Hello America

After writing an awful lot about how the upcoming war on Iraq is a bad idea, it’s time to turn my attention to something a bit more positive: A reminder about why the debate is worth having in the first place.
This isn’t about Saddam Hussein, and it certainly isn’t about oil. This is about the heart and soul of the nation that matters more than any other planet, the United States of America. Coming from an Briton, and one that’s happy with his country (and could never imagine living anywhere else – this is my home ), that might sound a little odd. Perhaps you read that and think that somehow I’m joking. But there is no punch-line. America matters, because America is and remains the best and brightest hope for the entire planet.
That’s not to do with its economic, military or political power, although all those things of course matter. What it concerns is the simple fact that the real values of America – tolerance, freedom, and the rule of law – are those that represent the most important things in the culture of the west. Yes, of course America and Americans don’t always live up to those ideals. Yes, US governments have done their share of dirty deeds, from supporting the Contras through to some decidedly murky involvement in Indo-China. But no government, anywhere, is innocent. Sometimes good people do bad things, because they lack the imagination or the intelligence to do the right thing. Sometimes, bad people even do good things – and I’m thinking of that old despot Richard Nixon here.
Looked at historically, no country’s hands are clean. But one thing that any wise person learns is that to bind yourself with your history is to guarantee you never change. And America, more than any other country, has proven itself capable of change, time and time again.
America is our best and brightest hope of a better world. If I criticise the policies of the present administration, I think it’s because Bush and his cronies do not understand that simple fact. I think they undervalue America and Americans, over and over again. By attempting to justify the invasion of Iraq on grounds that are simply false, they lie to the American people, and to the world. But the one thing that Americans have proved themselves good at is finding out liars, and sooner or later Bush will be found out too.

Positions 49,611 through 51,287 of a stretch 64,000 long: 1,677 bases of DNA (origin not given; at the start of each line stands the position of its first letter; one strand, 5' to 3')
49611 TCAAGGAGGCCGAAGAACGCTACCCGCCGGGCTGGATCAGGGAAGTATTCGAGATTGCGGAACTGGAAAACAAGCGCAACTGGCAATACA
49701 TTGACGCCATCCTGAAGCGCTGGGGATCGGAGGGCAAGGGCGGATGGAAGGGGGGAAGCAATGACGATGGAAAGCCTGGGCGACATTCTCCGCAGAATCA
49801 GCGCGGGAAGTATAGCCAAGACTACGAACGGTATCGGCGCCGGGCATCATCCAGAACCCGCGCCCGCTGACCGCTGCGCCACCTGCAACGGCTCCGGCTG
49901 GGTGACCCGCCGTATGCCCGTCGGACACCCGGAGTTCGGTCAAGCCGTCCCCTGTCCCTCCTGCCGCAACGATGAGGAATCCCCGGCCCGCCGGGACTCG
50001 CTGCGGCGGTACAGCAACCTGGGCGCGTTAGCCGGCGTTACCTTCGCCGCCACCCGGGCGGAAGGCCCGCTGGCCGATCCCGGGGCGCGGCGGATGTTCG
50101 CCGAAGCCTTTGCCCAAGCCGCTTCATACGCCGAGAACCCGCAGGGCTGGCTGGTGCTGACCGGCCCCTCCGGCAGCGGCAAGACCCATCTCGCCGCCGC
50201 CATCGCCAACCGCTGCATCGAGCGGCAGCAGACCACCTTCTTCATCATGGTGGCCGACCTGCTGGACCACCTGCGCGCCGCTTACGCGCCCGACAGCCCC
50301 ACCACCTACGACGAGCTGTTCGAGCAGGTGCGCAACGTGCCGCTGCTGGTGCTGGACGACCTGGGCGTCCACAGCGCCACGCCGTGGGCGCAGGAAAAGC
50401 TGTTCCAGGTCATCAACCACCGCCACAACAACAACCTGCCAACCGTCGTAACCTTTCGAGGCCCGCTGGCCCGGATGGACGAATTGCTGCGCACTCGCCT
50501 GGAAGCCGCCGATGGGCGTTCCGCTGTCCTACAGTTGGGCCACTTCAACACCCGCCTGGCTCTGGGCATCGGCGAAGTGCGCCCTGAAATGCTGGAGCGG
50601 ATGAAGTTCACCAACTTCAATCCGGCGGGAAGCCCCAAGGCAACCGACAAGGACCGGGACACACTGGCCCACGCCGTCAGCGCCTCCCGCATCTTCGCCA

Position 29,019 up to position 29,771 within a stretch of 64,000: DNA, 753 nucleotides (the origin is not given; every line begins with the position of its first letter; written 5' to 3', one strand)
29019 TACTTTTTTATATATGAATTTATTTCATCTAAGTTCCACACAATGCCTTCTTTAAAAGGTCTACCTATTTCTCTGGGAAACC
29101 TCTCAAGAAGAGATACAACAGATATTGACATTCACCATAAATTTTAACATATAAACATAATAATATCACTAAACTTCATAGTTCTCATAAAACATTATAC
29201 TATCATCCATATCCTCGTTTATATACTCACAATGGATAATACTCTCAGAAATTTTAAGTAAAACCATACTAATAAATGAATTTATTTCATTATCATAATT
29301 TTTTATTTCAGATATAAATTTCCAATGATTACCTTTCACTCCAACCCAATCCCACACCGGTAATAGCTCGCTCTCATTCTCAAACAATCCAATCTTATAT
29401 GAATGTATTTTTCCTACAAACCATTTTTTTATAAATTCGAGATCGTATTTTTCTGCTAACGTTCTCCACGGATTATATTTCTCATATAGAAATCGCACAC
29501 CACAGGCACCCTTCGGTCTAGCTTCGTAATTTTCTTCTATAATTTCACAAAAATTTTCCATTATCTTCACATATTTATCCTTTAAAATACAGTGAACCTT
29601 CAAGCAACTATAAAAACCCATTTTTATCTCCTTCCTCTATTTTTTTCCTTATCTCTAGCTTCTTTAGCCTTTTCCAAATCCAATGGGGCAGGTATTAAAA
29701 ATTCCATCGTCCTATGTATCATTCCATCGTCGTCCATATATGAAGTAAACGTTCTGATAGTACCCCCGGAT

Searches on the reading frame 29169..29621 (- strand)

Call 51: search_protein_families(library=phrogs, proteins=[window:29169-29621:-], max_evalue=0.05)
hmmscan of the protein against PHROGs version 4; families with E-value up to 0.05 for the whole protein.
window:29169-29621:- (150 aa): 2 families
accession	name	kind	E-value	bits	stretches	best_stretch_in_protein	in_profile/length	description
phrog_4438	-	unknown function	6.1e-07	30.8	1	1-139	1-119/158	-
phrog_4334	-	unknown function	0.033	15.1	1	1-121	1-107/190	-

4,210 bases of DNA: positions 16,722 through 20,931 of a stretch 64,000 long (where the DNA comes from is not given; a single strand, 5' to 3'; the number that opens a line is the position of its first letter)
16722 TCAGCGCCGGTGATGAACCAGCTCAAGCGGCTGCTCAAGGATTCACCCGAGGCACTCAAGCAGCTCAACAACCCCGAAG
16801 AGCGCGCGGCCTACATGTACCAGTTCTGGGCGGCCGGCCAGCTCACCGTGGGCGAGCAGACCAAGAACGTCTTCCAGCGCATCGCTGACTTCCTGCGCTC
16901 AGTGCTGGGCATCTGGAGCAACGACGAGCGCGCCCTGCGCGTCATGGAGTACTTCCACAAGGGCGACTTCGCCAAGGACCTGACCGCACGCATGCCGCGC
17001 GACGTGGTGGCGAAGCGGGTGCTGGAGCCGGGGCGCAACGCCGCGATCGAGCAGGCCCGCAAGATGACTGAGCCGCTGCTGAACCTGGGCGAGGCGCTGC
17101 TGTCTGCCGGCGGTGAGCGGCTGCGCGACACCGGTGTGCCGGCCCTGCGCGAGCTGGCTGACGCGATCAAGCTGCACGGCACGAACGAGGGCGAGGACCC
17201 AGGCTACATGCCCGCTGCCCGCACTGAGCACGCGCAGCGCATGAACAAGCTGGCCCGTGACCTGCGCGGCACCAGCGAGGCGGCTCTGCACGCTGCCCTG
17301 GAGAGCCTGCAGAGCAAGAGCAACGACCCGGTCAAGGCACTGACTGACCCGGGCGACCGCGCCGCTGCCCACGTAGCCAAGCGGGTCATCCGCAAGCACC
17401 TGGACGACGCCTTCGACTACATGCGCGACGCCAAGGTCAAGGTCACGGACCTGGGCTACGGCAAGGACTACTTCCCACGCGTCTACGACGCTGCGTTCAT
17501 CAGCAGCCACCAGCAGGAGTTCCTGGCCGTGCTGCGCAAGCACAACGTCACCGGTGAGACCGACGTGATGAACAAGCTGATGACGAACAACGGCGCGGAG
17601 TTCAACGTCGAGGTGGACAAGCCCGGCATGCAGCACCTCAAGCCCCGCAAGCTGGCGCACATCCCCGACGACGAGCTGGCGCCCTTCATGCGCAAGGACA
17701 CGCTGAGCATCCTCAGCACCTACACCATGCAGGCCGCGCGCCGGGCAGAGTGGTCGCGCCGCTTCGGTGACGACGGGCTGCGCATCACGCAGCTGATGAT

• Sean

    I have three simple questions to ask you.

    1) What about the fact that Iraq has been violating internaltion law for 13 years is false?

    2) What about the fact that 1,000 tons of chemical and biological agents were missing during the UN inspections recently are false?

    3) What about the fact (confirmed by people inside Iraq) that Saddam Hussein rapes, tortures and murders his own people is false?

  • jim68000

    1. So have Pakistan, India, North Korea, Syria, Israel among others.

    2. That’s as good a case as any for inspections to continue. I’d much rather fight a war if I knew where these things were. Ask yourself: is a war more or less likely to ensure these things pass into the hands of exactly the people we don’t want to have them?

    3. Deep breath. No-one denies that Saddam is an evil man. No-one denies the ba’ath regime is repressive. What those of us against the war do deny is that these facts are a valid case for war. Genocide and repression are popular tools of Western allies as well as foes: the moral case falls apart when you look at Iraq’s neighbouring states. Torture and genocide are as popular in Syria as they are in Iraq – with 20,000 people killed in one incident – and Syria has a far more established track record of supporting terrorism. The moral argument is unsustainable. Yes, ideally, it would be a good thing to remove the despots from the world. But this sort of idealism cannot be used as a rallying cry for war at the same time as realpolitik allows us to bribe undemocratic states in the UN to support our resolution.

  • http://www.ludicrous.org.uk Ian Betteridge

    I don’t disagree for one second with anything you say Sean. I’d love to see Saddam gone, along with all the other dictators and idiots that Jim mentions about. However, I don’t think that an all-out war against Iraq is the way to do, particularly if you consider the potential to destablize the region.
    You don’t win a war – PR or otherwise – by lying about the reasons you’re doing it.

  • http://www.john.fletcher.name/ John

    It’s a very important point that you make and an important an overlooked argument.

    Love life

    John